For new grads, employment hinges on just a few variables. What type of work experience do you have, and what have you learned on the job? What interests you, and why are you approaching the employer about the opportunity? And then, the great divider for entry level applicants: how did you perform academically?
Your academic performance is about more than just good grades. The one thing you have in common with every other recent grad – all those thousands of people applying for the same jobs as you – is school! It’s the single uniform measure that employers can use to determine your skill set. Here are our tips for making your academics stand out from the crowd.
Choose a minor (or double major) that will benefit your career path
In decades past, college was an automatic upgrade to professionalism. Liberal arts, technical skills, whatever: get that Bachelor’s Degree and head off into the sunset.
The world of employment has moved on, and your college major can make a big impact on your career prospects. There’s a way you can help yourself if you aren't completely sure what path you want to take or just want to have a broader skill set to offer employers – choose a competitive minor or double-major.
Hypothetically, you could be graduating from college with a degree in Spanish – along with several hundred other newly minted, Spanish-fluent, young professionals eager for work. What’s going to secure you a job? A secondary skill set targeting a specific industry. Business Management, Network Security, Social Work – each of these separate concentrations may offer a specific pathway to employment that differentiates you from the pack.
Be smart about electives
Electives offer lots of temptations. You could take rock-climbing or yoga for credit, or pick up a quick and easy intro-level course that seems interesting and not too terribly difficult.
OR, you could use your elective opportunities to show that you’re competitive and driven. Snap up an extra 400-level or even graduate-level course. These aren’t classes that are designed to be more difficult, they’re just intended for a more advanced audience. Participate, as an undergrad, in coursework featuring group projects, discussion, and in-depth reading as opposed to the simple power-point based lectures and exams you’ll receive in those lazy elective options. Make sure you highlight these courses on your resume and create a portfolio online of your work!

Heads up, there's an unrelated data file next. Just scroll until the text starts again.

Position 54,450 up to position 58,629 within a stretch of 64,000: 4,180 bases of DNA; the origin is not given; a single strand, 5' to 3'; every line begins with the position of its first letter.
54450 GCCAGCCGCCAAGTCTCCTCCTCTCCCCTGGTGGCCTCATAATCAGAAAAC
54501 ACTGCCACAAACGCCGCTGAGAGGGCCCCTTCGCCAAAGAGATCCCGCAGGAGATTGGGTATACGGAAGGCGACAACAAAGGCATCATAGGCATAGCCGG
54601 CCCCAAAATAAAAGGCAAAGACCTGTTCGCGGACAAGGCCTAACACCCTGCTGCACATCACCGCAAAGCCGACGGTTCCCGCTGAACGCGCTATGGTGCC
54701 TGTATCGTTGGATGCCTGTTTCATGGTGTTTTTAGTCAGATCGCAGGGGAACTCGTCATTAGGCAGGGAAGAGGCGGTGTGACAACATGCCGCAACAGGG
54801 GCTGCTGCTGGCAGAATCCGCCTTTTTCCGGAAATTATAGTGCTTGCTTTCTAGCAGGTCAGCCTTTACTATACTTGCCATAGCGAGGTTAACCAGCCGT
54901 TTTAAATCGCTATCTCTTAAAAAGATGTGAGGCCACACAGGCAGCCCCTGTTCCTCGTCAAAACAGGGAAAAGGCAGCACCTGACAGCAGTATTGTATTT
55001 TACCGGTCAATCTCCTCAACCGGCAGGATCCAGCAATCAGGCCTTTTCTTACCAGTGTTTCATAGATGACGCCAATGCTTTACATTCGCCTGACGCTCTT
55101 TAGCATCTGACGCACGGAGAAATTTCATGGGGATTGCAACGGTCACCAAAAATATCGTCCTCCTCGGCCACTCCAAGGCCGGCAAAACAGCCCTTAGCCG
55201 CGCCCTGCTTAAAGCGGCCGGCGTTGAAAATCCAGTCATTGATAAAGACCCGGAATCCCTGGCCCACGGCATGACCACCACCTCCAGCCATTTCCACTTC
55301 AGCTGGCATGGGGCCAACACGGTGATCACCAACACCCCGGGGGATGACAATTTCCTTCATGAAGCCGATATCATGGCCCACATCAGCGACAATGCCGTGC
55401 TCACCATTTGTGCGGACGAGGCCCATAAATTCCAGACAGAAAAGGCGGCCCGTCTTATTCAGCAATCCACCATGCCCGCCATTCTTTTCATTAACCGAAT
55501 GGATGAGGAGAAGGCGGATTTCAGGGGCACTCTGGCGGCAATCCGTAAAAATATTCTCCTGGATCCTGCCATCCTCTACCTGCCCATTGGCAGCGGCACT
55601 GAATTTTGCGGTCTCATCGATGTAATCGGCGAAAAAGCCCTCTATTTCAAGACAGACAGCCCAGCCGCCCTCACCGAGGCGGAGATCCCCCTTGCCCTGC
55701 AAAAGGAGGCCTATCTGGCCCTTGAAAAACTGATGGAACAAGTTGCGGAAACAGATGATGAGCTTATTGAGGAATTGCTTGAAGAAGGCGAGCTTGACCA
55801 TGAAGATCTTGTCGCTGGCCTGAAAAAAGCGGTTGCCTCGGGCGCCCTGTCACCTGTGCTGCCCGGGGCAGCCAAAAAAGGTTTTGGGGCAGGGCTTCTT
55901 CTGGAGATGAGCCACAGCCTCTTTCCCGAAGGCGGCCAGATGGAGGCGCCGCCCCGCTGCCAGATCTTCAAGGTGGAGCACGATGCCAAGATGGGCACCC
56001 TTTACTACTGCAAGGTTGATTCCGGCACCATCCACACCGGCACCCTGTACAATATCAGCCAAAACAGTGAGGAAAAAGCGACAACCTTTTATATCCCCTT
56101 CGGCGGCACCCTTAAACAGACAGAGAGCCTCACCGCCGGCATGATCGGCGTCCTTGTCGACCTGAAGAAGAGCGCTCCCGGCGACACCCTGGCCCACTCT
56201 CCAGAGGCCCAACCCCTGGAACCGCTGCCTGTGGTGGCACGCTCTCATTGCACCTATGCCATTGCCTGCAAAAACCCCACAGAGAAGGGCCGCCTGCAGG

Pick courses designed to teach job skills
Not all college courses are created equal. Some classes are designed to give you a greater understanding of the world, or to drill deep into the academic pursuits that have advanced civilization for eons.
And some classes are designed to make you better at your job. You need to strike the right balance! Courses on theory and history are important. They’ll make you a well-rounded citizen and a polished and mature employee. But they won’t necessarily teach you real job skills, and you need those classes too.
- Certification-prep is an important component of a technical course, so make sure you’re signing up for classes that will get you certified. Whatever your field, there is something that can strengthen your resume. N+, CPR, CPA prep, nursing boards: all of these certs require relevant coursework.
- If you have the option to get your hands dirty through for-credit internships, take as many as you can. Don’t limit yourself to one required internship - think more broadly. If you can attend clinical rotations or do job-shadowing as part of a class, those are similar opportunities to show off your real-world professional exposure on your resume. And don't forget, studies show anywhere between 60-73% of student interns receive a later job offer from that employer!
Be smart about plotting out your college coursework, and give yourself the best possible chance to stand out from the crowd!
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